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25 To Life: The Truth, The Whole Truth, And Nothing But The Truth
by Leslie Crocker Snyder, Tom Shachtman
Publisher: Warner Books 2002
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Snyder recalls that, shortly after she began working as an assistant prosecutor in Manhattan, "I began to understand that there was, indeed, pure evil in this world." Although she now serves as a trial court judge, that early insight continues to temper... >
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After the World Trade Center: Rethinking NYC
by Michael Sorkin
Publisher: Routledge 2002
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The September 11 attacks transformed all of New York City, not just the historic financial district of Lower Manhattan. In AFTER THE WORLD TRADE CENTER, the eminent social critics Michael Sorkin and Sharon Zukin call on eighteen of New York's best... >
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All Poets Welcome: The Lower East Side Poetry Scene In The 1960s
by Daniel Kane
Publisher: University of California Press 2003
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Kane's volume is the first to tackle the period in New York's downtown literary history most closely tied to the group of poets known as the "Second Generation New York School," including Bernadette Mayer, Ted Berrigan, Ann Waldman, Ron Padgett and Lewis... >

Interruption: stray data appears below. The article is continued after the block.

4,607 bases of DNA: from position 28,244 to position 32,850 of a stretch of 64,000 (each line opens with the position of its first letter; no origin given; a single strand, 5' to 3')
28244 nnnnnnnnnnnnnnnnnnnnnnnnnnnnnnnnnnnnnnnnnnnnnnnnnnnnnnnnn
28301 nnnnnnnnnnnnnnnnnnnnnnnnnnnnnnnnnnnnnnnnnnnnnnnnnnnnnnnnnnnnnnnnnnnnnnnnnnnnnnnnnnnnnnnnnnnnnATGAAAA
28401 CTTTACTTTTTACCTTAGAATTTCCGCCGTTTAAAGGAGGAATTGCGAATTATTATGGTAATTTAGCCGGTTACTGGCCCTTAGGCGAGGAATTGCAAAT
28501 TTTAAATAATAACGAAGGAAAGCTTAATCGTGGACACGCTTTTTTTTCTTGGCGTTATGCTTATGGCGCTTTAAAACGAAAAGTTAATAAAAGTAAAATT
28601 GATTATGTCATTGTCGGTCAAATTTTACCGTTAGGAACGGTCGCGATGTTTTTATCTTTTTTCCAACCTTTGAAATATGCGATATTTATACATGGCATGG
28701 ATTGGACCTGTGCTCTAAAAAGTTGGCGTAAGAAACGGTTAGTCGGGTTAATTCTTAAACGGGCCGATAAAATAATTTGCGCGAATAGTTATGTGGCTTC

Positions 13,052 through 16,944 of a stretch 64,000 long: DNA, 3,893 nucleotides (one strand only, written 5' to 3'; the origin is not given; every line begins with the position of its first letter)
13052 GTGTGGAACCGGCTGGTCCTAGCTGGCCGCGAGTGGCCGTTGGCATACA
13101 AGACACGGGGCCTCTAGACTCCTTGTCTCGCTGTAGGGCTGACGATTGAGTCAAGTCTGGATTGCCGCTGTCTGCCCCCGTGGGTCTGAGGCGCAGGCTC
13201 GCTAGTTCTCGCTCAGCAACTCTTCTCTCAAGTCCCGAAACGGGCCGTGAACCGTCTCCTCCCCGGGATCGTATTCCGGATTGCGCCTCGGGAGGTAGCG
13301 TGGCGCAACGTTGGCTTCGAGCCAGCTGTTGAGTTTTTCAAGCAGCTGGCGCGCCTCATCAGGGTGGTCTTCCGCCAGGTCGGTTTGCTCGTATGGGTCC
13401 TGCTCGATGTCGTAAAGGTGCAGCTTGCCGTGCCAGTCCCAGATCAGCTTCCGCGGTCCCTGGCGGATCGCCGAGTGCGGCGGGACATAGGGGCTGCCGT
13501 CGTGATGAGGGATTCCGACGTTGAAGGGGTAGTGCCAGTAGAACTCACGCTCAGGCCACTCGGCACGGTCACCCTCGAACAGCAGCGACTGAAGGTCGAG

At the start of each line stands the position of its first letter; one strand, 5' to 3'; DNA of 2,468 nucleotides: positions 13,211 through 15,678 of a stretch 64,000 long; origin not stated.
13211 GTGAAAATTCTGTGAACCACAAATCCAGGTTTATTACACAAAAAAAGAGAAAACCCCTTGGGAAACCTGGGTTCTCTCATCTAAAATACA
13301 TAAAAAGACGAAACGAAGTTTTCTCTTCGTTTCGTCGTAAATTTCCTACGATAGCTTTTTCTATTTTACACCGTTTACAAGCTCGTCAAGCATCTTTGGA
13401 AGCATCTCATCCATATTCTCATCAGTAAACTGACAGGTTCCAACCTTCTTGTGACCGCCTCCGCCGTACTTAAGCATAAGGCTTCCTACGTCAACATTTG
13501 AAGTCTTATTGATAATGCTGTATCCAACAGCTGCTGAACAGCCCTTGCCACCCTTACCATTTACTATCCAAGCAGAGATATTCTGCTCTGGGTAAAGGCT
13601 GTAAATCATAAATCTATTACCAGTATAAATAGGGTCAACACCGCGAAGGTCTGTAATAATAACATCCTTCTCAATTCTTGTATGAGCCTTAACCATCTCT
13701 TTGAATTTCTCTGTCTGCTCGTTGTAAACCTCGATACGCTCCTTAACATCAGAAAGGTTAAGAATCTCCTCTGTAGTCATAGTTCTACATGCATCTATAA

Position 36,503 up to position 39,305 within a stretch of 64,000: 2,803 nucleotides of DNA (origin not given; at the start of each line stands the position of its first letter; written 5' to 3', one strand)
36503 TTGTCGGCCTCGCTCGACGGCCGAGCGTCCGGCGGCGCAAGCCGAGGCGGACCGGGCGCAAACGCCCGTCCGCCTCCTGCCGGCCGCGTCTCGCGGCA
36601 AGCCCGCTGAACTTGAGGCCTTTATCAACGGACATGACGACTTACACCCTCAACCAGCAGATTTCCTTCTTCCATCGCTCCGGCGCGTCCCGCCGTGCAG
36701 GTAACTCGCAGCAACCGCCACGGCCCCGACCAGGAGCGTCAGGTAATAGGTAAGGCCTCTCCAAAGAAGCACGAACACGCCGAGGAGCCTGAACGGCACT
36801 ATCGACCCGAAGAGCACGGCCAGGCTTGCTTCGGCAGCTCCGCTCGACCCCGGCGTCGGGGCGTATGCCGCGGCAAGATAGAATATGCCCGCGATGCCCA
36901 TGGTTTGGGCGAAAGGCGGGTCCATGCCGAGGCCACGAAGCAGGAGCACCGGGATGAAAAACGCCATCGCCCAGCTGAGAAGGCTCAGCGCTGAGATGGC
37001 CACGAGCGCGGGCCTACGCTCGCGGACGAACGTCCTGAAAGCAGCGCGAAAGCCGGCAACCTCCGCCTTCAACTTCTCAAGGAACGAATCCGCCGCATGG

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Around Washington Square: An Illustrated History Of Greenwich Village
by Luther S Harris
Publisher: Johns Hopkins University Press 2003
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Describing Washington Square, Henry James wrote that it was as if the wine of life had been poured for you, in advance, into some pleasant old punch bowl. Created in 1826 through the visionary efforts of philanthropist and New York City mayor Philip... >
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Asphalt Gods: An Oral History Of The Rucker Tournament
by Vincent M Mallozzi
Publisher: Doubleday 2003
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Highlighting a little-known piece of New York history, Mallozzi, a sports editor at the New York Times, documents the Harlem basketball institution called the Rucker Tournament. Begun in the 1950s by young, Harlem-born Holcombe Rucker, the tournaments... >
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Back Then: Two Lives In 1950's New York
by Anne Bernays, Justin Kaplan
Publisher: Morrow 2002
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Written in two separate voices, here is Anne Bernays's and Justin Kaplan's double memoir: a candid, anecdotal account of two children of privilege, one from New York's East Side, the other from the West Side, who came of age in the transformative 1950s.... >
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A Battle For The Soul Of New York: Reverend Charles Parkhurst's Crusade Against Police Corruption, Vice, And Tammany Hall, 1892-1895
by Warren Sloat
Publisher: Cooper Square Press 2002